Portable Extinguishers – Getting To Grips With The Real Issues

Portable Extinguishers - Getting To Grips With The Real Issues

Recent changes in legislation have brought about a greater appreciation of the need for the implementation of effective ‘first aid’ firefighting measures – in particular, the use of portable extinguishers. Following the enactment of the Fire and Rescue Act, brigades may not respond to all emergency calls within the same timescale, and they may also decide not to enter a burning building to fight the blaze unless they believe the building is occupied. So, portable extinguishers may be all that stops a minor outbreak escalating into a property or life-threatening fire.

Certainly, the contribution made by portable extinguishers is undeniable. According to the Fire Extinguishing Trades Association – now merged with the BFPSA to form the Fire Industry Association – portables save the British economy around ┬ú500 million every year and extinguish around 66,000 fires. This compares with figures that show that the fire and rescue service in the UK attended 88,400 fires in buildings in the UK in 2006.

So, the recent case where the managing agent of a block of flats was advised to remove portable extinguishers from common areas ‘as a way of improving fire safety’ could, if widely adopted, place a crushing burden on an already strained fire service. The consequences could be catastrophic.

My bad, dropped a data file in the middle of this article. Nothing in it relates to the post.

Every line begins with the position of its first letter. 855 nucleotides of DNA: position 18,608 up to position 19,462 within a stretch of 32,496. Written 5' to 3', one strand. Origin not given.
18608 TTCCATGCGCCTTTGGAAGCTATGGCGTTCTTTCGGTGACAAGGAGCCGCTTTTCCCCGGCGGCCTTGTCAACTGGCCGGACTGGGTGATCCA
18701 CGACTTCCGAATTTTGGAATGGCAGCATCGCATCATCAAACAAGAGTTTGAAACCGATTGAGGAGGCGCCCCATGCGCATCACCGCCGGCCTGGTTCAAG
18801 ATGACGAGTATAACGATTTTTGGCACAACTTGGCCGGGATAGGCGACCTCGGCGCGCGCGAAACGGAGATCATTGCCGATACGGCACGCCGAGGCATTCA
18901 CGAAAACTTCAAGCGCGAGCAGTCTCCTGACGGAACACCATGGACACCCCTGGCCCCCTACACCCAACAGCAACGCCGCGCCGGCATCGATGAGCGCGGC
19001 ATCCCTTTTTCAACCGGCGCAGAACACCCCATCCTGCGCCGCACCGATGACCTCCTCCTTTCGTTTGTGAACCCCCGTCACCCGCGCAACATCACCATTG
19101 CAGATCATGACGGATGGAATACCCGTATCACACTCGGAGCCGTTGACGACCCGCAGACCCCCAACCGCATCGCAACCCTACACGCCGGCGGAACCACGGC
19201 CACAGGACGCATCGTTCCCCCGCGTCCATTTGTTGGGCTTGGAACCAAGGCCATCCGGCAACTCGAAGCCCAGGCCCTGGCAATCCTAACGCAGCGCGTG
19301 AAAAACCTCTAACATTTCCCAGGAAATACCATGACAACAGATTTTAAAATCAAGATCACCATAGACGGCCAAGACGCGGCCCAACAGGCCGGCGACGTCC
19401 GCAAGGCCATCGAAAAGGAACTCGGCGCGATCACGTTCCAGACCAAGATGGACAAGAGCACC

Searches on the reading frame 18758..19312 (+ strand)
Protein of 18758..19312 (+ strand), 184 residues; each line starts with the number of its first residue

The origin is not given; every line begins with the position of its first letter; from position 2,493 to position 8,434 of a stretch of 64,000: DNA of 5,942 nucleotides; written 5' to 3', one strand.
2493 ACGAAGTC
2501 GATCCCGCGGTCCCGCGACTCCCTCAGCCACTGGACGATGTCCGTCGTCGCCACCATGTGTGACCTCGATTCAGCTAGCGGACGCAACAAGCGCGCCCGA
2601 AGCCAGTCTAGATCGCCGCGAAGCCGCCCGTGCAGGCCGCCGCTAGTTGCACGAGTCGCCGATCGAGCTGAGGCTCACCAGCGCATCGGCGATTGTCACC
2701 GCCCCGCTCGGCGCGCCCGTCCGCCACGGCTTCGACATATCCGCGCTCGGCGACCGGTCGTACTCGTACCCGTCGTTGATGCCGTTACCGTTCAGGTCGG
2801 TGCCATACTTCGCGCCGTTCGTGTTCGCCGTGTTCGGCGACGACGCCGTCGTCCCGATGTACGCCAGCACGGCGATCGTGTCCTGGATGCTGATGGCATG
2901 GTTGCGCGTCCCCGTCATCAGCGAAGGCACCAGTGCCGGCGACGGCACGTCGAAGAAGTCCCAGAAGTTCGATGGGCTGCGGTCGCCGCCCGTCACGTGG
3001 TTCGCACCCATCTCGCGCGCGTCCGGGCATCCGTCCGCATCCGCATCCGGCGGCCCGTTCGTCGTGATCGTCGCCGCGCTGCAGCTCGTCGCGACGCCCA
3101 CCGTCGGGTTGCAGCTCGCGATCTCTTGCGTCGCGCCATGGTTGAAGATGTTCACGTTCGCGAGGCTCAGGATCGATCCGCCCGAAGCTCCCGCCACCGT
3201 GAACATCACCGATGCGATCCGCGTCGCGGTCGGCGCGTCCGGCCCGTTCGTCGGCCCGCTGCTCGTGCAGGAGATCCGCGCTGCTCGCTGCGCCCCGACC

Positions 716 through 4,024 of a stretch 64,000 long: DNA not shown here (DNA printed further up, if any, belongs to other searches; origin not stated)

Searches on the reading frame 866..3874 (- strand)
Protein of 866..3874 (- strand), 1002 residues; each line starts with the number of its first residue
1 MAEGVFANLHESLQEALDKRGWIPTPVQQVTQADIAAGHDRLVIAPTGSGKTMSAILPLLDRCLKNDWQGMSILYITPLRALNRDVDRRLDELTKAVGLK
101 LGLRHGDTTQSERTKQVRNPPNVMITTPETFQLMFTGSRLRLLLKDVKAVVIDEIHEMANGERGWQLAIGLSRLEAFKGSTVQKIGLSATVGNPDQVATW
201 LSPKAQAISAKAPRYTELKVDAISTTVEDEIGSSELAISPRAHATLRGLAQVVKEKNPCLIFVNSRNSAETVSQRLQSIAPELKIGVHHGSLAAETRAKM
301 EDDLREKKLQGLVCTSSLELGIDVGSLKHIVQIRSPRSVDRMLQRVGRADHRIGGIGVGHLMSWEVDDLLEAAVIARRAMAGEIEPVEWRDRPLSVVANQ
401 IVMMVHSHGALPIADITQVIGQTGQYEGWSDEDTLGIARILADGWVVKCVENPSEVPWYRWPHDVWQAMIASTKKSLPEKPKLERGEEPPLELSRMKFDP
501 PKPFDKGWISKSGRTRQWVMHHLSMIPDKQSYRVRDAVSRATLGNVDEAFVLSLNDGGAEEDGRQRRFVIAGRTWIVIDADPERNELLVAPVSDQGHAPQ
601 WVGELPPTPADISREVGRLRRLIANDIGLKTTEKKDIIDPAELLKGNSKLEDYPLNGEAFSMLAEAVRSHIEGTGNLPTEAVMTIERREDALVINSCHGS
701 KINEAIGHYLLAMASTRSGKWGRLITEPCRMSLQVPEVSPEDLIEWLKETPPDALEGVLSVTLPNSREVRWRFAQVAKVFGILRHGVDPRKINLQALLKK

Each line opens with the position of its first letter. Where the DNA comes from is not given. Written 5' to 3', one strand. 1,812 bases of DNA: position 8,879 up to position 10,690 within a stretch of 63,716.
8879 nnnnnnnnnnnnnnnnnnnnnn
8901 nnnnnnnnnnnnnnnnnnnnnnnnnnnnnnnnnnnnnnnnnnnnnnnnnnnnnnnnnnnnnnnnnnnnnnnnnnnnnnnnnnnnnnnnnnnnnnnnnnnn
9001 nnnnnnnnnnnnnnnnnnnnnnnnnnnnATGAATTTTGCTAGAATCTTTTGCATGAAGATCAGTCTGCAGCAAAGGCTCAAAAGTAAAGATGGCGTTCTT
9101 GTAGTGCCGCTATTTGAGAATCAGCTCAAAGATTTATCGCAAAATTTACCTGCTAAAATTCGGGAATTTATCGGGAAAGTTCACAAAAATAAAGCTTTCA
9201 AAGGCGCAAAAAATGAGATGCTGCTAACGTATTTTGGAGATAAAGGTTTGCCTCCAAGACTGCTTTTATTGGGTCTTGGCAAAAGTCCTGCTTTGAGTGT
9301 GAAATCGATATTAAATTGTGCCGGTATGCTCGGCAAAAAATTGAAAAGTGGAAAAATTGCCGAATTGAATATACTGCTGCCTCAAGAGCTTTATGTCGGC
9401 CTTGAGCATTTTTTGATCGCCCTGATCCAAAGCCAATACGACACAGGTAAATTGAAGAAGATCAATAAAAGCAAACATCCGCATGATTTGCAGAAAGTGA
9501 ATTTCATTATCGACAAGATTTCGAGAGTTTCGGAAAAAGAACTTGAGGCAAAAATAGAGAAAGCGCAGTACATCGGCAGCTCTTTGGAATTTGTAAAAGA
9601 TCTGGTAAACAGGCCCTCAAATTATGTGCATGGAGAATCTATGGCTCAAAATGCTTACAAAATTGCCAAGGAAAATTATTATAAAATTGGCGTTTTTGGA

Surely, we should be focusing on the safe use of portable extinguishers. Under the Fire Safety Order, the ‘responsible person’ is charged with making ‘reasonable’ decisions about every aspect of fire safety. This, obviously, includes the selection of portable extinguishers, and the need to ensure they are fit-for-purpose and form an effective and reliable part of the building’s fire safety regime.

Selecting the right extinguisher for a particular fire safety challenge is of prime importance. Water and foam portables are particularly suited to Class A fires involving flammable solid materials such as wood, paper and cloth. Along with CO2, foam is also the correct choice for Class B fires involving flammable liquids or liquefiable solids. Powder portables are ideal for Class A, B and C fires that involve flammable gases.

However, there are a growing number of applications where this ‘broad-brush’ approach to portables selection is not wholly appropriate and special application portables are the right choice. Examples of these include: Class D portables for metal fires, for which new powder extinguishers have now been developed; antimagnetic CO2 portables for applications such as hospitals and clinics, where sensitive electrical equipment may be affected by magnetising metals; and special water portables designed for sawdust fires. Other recent TOTAL innovations include new powder portable extinguishers for coal dust fires; a special wet chemical agent for Class F portables for kitchens, where cooking oils and fats have the potential to flare up in an instant; and a specially-formulated foam agent for polar liquid fires that are a hazard in the cosmetics, pharmaceutical, distilling and adhesives industries.

Further details on TOTAL portable extinguishers are available from Express Fire on + (0) 161 688 5050 or from Tyco Safety Fire Suppression & Building Products on +44(0) 161 875 0400 or via email at tspmarketing.emea@tycoint.com